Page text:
In this episode we take a look at the opportunities and challenges that cryptocurrencies and blockchain technology bring for giving and ask: is cryptophilanthropy a boom market, or a busted flush? Including:
- Is the resurgence of interest in cryptophilanthropy in the last 18 months partly to do with the enforced digitisation many of us went through during the pandemic?
- At the same time, what do recent decisions by organisations like the Wikimedia Foundation and WWF to dial down or abandon their cryptophilanthropy activities tell us about the state of the market?
- Who are the crypto-donors? Is it mostly platform/exchange owners, early adopters who have made millions, or are those with more modest crypto holdings also getting involved?
- Can we tell anything from the culture and ideology of crypto communities about their approach to giving and their views on charities?
- Is crypto genuinely useful as a way of getting resources into difficult places (e.g. Ukraine), or is there always a “last mile” problem?
- Does crypto bring the possibility of radical transparency? Is this a good thing?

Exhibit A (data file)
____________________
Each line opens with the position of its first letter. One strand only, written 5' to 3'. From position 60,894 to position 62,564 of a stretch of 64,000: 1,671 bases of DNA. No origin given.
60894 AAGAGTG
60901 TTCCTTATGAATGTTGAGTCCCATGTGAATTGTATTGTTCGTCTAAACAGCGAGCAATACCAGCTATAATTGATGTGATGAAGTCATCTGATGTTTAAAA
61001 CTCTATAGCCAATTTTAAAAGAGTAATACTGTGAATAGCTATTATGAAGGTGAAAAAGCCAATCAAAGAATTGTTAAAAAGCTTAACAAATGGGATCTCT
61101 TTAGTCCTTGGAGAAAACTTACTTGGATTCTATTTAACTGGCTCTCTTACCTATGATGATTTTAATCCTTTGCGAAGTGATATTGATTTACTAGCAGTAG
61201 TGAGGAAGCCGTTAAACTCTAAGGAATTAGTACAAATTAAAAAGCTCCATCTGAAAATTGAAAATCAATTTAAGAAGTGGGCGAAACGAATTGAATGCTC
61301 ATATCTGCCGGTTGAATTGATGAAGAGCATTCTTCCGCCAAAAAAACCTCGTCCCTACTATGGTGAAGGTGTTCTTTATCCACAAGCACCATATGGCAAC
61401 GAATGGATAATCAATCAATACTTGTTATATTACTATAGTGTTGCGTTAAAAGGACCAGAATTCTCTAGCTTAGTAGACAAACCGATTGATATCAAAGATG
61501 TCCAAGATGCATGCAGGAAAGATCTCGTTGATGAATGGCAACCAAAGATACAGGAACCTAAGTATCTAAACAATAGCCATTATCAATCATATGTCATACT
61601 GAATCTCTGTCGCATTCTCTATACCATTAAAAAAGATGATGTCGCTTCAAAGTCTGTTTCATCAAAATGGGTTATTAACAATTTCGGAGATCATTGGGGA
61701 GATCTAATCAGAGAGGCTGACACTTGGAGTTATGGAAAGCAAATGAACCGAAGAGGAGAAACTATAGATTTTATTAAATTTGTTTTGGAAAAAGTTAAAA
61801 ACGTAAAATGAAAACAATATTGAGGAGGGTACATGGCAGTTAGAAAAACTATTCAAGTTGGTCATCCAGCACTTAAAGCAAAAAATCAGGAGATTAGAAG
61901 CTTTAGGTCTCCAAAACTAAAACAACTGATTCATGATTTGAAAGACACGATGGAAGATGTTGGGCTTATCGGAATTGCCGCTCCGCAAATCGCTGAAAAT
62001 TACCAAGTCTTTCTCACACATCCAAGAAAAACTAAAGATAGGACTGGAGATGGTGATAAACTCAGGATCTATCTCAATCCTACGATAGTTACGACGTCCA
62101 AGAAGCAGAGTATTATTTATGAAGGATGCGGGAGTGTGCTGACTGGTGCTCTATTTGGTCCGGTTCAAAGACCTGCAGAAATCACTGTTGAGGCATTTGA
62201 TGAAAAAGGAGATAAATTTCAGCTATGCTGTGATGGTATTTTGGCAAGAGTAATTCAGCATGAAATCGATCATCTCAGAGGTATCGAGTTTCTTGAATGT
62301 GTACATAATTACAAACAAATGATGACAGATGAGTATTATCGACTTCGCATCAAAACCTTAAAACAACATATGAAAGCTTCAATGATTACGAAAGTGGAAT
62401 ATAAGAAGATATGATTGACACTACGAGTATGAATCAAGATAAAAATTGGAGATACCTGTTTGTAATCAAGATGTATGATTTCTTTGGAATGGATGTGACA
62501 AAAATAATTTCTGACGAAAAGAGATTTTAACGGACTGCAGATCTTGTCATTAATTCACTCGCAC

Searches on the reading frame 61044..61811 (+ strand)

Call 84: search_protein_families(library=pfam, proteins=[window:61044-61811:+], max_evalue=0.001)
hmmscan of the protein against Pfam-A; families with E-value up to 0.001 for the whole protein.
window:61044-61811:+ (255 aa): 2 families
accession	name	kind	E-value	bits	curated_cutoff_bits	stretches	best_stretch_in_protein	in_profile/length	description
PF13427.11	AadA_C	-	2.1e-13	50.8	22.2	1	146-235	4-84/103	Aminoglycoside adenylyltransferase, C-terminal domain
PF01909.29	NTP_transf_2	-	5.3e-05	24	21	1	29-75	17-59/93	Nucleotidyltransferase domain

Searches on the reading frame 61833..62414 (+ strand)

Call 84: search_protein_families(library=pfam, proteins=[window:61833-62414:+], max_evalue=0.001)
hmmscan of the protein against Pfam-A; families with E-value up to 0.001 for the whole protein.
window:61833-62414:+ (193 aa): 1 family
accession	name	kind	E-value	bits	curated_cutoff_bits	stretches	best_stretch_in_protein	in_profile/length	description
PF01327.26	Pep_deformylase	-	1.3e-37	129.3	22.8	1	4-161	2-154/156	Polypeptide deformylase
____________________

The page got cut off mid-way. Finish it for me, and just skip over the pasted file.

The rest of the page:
- Is cryptophilanthropy sometimes used as a tool to drive wider crypto adoption that benefits the donors?
- Are NFTs just a bubble that charities should avoid, or is there something genuinely interesting about unique digital objects?
- How can charities avoid the volatility risks of crypto?
- What new challenges does the semi-anonymous nature of crypto bring when it comes to donations?
- Should environmental concerns be a reason for charities to avoid crypto?
- Is the crypto world just too full of “general scaminess”?
- Does the crypto world view promote the idea that we can do without trust, and should civil society instead be trying build trust?
- Can blockchain overcome the known limits of non-hierarchical organisation, or are we simply going to rediscover old problems in new guises?
Learn from our past to better understand our future.
Philanthropy has a long and varied history. We’ve created bite-size chapters that you can jump in and out of to better understand philanthropy.